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The Greek Christmas Dilemma

Melomakarona Vs Kourabiedes


‘Tis the season to bake all the sweets. Cookies, cakes, pies, traditional festive breads like oliebollen and panettone …you name it! Like everywhere else in the world, a big holiday like Christmas obviously comes with special treats. In Greece, the food on the table varies from region to region, but a few recipes are considered a must all over the country.

Two of them and most popular of all, are the two Christmas cookies Melomakarona and Kourabiedes, which seem to divide the population into two camps. While most people enjoy both, everyone who grew up in Greek culture passionately favors one of the two. 

Melomakarona are soft and syrupy, topped with walnuts and warmly flavored with spices like cinnamon and cloves, but their most important ingredient is honey.

They are so rich in flavor as they are in history. Their name derives from the ancient Greek word “makaria”, which was the pie for the soul. That is, a piece of bread, in the shape of the modern melomakarona, which was offered after the funeral. The first historical documents where we meet “makaria” date back in 430BC when they were served after the famous Epitaph speech of Pericles in Kerameikos area in Athens. The “Makaria” were later soaked with honey  and were named: honey (“meli” in greek) + makaria  = melomakarona, according to the Byzantines.

Typical ingredients of the melomakarona are semolina, orange zest and juice, cinnamon, some aged cognac and olive oil. Immediately after baking, they are immersed for a few seconds in cold honey syrup. Finally, they are decorated with ground, as well as bigger pieces of walnut.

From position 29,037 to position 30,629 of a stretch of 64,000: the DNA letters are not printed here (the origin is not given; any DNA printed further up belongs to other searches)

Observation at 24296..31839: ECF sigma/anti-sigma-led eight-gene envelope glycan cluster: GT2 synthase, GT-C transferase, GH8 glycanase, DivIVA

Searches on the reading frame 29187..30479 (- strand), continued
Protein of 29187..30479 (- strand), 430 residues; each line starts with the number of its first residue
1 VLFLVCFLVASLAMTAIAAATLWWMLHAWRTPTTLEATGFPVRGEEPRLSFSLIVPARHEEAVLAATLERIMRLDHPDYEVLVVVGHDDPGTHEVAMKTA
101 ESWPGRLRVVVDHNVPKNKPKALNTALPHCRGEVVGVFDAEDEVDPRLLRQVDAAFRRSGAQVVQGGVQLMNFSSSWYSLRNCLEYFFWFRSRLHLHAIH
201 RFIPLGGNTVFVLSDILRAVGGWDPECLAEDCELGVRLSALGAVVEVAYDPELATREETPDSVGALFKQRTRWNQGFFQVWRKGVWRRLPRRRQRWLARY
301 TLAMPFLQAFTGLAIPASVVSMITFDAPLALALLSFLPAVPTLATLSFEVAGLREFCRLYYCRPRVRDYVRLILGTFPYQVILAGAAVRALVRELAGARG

Kourabiedes are deliciously buttery shortbread-like almond cookies, covered in very generous layers of powdered sugar as a reference to snowy mountain tops during Christmas.

The word “kourabiedes” derives most probably from the Persian “gulabiya”, a cookie made with rosewater since the 7th century in Persia. The Greeks seem to have adopted them in their cuisine during Byzantine period, around the 10th century, through the Arabs and their shortbread-like biscuit “qurabiya”. A similar cookie has appeared in Ottoman cuisine since the 15th century, under the name kurabiye.

Kourabiedes are usually shaped either into circles or crescents, then baked till slightly golden. Immediately after removing the cookies from the oven, the Kourabiedes are rolled in icing sugar and left to cool. The most common flavoring is vanilla, but other variants include rosewater, Greek cognac, or mastika.


To make up your mind about which is your favorite, we recommend sampling both as many times as you get a chance! 

author: Konstantina Akrivou